2. “[In 308 BC , shortly before war the with Umbrians at Mevania], Decius [the consul Publius Decius Mus] … took several forts from the Volsinians by assault, some of which he demolished, so that they might not serve as receptacles to the enemy, and by extending his operations through every quarter, diffused such a dread of his arms, that the whole Etrurian nation sued to the consul for an alliance.  This they did not obtain, but a truce for a year was granted them.   The pay of the Roman army for that year was furnished by the enemy, and two tunics for each soldier were exacted from them: this was the price of the truce” (‘Roman History’, 9:41).

  3. [Immediately after the Battle of Sentinum in 294 BC], Postumius [Lucius Postumius Megellus, consul in that year] first laid waste the lands of the Volsinians; and afterwards, on their marching out to protect their country, gained a decisive victory over them, at a small distance from their own walls.  2,200 of the Etrurians were slain; the proximity of their city protected the rest.  … But a peace, effected that year in Etruria, was still more important and honourable than the war had been.  Three very powerful cities, the chief ones of Etruria, (Volsinii, Perusia, and Arretium) sued for peace; and having stipulated with the consul to furnish clothing and corn for his army, on condition of being permitted to send deputies to Rome, they obtained a truce for 40 years, and a fine was imposed on each state of 500,000 asses, to be immediately paid” (‘Roman History’, 10:35). 

  4. [In 282 BC, war broke out against] the Volsinians, and Lucanians, when the Romans decided to support the inhabitants of Thurii against them” (‘Periochae’, 11:12).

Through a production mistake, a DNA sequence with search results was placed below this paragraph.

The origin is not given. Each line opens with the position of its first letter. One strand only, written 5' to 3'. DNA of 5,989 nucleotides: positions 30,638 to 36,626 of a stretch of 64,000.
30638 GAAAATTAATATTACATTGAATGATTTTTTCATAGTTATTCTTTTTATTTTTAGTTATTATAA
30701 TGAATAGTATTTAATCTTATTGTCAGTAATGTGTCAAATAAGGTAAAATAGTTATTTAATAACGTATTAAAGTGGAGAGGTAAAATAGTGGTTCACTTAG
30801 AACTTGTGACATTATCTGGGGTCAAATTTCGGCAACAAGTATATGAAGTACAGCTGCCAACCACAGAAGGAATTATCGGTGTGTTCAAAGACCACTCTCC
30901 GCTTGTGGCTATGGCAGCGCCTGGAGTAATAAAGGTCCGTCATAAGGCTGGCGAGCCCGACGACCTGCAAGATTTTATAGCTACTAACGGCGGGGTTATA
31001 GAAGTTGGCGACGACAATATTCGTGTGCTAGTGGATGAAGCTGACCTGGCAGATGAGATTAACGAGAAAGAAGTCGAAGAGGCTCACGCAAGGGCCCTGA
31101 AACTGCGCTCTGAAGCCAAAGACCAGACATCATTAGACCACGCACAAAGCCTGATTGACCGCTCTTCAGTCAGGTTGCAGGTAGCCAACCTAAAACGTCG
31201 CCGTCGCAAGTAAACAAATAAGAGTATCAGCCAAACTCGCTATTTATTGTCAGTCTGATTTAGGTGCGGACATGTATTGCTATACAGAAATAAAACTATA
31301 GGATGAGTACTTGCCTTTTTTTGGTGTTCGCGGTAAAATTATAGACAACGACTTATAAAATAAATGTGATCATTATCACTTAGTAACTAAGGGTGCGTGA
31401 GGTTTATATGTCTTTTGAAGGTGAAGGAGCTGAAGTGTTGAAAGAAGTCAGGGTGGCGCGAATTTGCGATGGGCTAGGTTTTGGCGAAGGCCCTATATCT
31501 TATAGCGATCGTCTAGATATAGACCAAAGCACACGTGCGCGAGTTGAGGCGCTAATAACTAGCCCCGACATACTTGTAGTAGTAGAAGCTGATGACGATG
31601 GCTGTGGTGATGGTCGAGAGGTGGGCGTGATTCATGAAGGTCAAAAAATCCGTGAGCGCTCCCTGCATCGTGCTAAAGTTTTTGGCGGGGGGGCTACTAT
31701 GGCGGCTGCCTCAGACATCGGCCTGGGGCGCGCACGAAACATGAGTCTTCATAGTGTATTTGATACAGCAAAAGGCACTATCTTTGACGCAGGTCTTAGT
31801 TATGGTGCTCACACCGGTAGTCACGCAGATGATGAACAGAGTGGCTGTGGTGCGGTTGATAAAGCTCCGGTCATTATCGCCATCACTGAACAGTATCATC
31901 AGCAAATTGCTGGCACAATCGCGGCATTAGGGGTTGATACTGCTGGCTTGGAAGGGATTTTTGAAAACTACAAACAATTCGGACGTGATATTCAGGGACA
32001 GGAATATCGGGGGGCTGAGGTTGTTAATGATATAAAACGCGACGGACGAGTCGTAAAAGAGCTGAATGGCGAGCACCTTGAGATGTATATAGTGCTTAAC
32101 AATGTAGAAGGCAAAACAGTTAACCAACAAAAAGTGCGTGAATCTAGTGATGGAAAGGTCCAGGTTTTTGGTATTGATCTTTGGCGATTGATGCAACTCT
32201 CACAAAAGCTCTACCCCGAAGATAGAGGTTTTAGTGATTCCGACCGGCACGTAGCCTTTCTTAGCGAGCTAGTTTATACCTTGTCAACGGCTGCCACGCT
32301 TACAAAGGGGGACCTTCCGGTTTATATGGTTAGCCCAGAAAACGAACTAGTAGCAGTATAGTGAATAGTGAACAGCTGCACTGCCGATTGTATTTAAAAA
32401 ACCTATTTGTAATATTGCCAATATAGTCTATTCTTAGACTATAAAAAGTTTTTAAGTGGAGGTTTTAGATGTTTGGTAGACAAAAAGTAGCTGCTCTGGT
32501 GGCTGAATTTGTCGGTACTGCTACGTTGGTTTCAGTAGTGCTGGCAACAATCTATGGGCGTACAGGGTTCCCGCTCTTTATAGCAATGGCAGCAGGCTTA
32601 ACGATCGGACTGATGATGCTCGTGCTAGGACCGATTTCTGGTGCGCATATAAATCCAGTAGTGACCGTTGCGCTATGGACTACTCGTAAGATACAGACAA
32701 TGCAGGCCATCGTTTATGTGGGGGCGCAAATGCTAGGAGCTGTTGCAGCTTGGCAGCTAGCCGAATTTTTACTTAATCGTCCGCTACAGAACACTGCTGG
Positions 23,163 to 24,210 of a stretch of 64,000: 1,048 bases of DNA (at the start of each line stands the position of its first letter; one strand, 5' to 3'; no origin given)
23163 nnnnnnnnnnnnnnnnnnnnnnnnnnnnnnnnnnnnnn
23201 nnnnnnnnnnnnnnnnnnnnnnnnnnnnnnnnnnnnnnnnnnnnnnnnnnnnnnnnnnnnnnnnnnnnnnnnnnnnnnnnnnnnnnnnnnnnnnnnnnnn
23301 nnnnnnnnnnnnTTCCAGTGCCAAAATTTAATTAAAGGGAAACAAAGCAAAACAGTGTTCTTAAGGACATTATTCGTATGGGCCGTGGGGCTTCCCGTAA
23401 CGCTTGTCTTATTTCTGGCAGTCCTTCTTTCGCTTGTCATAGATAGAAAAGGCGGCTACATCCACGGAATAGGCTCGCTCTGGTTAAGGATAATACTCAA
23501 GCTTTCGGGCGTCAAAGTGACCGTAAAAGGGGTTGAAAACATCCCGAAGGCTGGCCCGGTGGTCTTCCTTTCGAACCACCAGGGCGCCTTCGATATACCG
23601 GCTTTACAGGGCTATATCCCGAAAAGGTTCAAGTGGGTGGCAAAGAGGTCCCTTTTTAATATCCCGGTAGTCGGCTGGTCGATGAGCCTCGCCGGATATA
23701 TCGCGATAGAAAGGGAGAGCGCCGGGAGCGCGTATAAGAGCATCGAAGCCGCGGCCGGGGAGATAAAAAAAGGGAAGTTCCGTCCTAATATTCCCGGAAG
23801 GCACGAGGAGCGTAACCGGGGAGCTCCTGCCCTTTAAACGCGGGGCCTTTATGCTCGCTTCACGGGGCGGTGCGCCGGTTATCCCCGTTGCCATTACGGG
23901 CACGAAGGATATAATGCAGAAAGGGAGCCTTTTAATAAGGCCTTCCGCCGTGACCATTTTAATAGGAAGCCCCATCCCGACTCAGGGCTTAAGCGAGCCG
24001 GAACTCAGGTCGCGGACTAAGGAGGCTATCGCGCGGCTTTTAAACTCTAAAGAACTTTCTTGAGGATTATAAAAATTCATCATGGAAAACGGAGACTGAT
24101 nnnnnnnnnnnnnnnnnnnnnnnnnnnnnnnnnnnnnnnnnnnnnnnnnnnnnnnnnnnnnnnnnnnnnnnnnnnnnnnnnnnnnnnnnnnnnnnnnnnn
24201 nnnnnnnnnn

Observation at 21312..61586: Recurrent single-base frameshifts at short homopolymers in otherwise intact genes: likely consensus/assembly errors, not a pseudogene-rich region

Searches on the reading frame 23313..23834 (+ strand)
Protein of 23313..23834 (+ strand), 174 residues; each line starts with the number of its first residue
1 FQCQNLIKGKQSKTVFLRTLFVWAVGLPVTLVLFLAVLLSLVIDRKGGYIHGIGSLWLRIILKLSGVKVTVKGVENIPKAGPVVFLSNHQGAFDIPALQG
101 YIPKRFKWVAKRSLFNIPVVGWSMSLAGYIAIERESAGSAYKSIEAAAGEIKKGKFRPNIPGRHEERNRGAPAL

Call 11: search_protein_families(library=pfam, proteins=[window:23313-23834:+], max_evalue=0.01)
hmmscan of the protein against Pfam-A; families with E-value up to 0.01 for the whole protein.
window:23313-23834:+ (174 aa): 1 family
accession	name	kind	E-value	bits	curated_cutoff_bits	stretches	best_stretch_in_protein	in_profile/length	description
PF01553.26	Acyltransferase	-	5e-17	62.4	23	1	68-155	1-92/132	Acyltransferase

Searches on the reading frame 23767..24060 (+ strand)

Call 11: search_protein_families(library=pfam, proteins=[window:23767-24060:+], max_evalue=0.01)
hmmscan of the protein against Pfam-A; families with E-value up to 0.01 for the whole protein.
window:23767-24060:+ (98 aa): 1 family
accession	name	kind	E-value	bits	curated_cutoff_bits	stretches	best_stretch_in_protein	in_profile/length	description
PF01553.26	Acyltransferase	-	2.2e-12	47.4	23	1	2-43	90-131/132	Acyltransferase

This last incident took place among the growing tension between the Romans and the inhabitants of Tarentum, the important Greek city in southern Italy .  Tarentum regarded  its neighbour, Thurii (also Greek), as within its sphere of influence. Thus, when Thurii turned to Rome, rather than to Tarentum, for protection from the Lucanians, hostilities became inevitable.  According to Cassius Dio:

  1. “The Romans had learned that the Tarentines and some others were making ready to war against them ... and, by sending men to the Etruscans, Umbrians and Gauls, [had] caused a number of them also to secede, some immediately and some a little later” (‘Roman History’, 9:39).  

In 280 BC, Tarentum secured the services of the Greek commander Pyrrhus, in what proved to be the start of the so-called Pyrrhic War.   In order to secure their position, the Romans seem to have sent an army into Etruria: thus, the ‘Fasti Triumphales’ record that the consul Tiberius Coruncanius was awarded a triumph over the Vulcientes (from the Etruscan city of Vulci) and Vulsinienses in that year.  Although the sources for this period are very sparse, it seems that this last Roman triumph marked the end of Volsinian independence: the city made a treaty with Rome, under which it retained its nominal independence, but under Roman hegemony.   This treaty was documented by Cassius Dio (as summarised by John Zonaras) in his account of the subsequent destruction of the city (as described below):

  1. “In the consulship of Quintus Fabius and Aemilius [i.e. 265 AD, the Romans] made an expedition to Volsinii to secure the freedom of its citizens [i.e. the noble faction that had appealed for their help]; for they were under treaty obligations to them” (‘Roman History’, 10 - search on “Volsinii”).

Destruction of Velzna/ Volsinii (264 BC)

In contrast with the sparse sources for 280 BC, a number of sources document the events of 265-4 BC, when Volsinii was  rocked by the revolt of a social class that was made up of freed slaves: